# Future Value (FV)

## What is Future Value (FV)?

Future value (FV) refers to a method of calculating how much the present value (PV) of an asset or cash will be worth at a specific time in the future.

## The Importance of Future Value

One dollar put into a savings account today might be worth more than one dollar a year from now. How does that work? The bank pays interest and your dollar earns money for that year. Thus, a dollar deposited today has a higher future value – the same is true for investments.

Future value is an important calculation because it tells investors and individuals how much an investment made today (present value) will be worth in the future.

### Limitations of Future Value

Although calculating future value has its benefits, future value does not include the following:

Fluctuating interest rates, or

Fluctuating currency values

Each of these elements will affect the true value of money (or assets) in the future. It’s important to remember that future value is an estimation, not a guaranteed metric.

## The Future Value Formula

The future value formula requires three numbers:

Present value, or how much the asset or cash is worth now (PV)

What the annual interest rate is (r)

Length of time/how many years the assets or cash will be left (n)

In a formula, it looks like this:

However, if you’d like to calculate future value based on a monthly interest rate, R should be the monthly rate and N should be the number of months the value will be left to compound.

## Future Value Examples

There are two ways of calculating future value:

Simple annual interest, or the interest added to the principal balance

Annual compound interest, or the interest earned on interest

Simple interest is always based on the present value, whereas compounded interest means that the present value grows exponentially each year.

The future value formula changes slightly, depending on which calculation is carried out.

### Future Value with Simple Interest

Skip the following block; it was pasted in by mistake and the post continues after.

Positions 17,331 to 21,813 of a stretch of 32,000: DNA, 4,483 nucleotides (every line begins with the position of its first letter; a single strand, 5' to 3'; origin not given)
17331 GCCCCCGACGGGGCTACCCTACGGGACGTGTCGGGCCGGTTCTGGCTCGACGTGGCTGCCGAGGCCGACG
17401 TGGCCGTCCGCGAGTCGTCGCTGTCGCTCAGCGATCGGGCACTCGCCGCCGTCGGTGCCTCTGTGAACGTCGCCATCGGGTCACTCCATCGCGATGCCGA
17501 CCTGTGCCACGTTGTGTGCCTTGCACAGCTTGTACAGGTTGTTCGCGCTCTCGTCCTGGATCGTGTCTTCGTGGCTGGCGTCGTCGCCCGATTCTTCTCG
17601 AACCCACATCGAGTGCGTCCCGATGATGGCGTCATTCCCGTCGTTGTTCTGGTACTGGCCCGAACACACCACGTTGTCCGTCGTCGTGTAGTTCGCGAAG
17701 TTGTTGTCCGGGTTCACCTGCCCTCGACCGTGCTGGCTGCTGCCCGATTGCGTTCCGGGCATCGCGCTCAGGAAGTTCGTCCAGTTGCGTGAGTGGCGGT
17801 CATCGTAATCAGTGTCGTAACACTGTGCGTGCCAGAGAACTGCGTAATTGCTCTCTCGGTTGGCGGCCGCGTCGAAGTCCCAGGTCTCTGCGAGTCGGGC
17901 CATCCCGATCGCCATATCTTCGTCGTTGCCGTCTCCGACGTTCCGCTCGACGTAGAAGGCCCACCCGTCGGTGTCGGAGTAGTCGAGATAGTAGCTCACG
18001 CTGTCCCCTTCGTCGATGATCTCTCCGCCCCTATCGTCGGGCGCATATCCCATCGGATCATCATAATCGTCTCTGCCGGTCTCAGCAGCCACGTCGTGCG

Future value with simple interest uses the following formula:

Future Value = Present Value (1 + (Interest Rate x Number of Years))

Let’s say Bob invests $1,000 for five years with an interest rate of 10%. The future value would be $1,500.

### Future Value with Compound Interest

Future value with compounded interest needs to account for exponential growth (since interest collects on interest). The future value formula with compound interest looks like this:

Future Value = PV (1 + Annual Interest Rate) ^{Number of Years}

Let’s say Bob invests $1,000 for five years with an interest rate of 10%. This time, it’s compounded annually. The future value of Bob’s investment would be $1,610.51.

When comparing the two future value calculations, consider the higher return on investment seen with compound interest vs. simple interest. To discover more on the power of compound interest, check out CDs and the Money Making Magic of Compound Interest.

### How to Calculate Future Value in Excel

If you are calculating compound interest, it can be much easier to find future value using an Excel spreadsheet (rather than running the calculation manually). To use an Excel spreadsheet, you can run the following formula:

=FV(rate,nper,pmt,pv,type)

Let’s use the annual compounding investment example above. It looks like this using the excel =FV function.

## Future Value and Financial Planning

Future value allows you to analyze an investment’s possible return. You can also use future value to help build a savings plan for a specific amount in the future.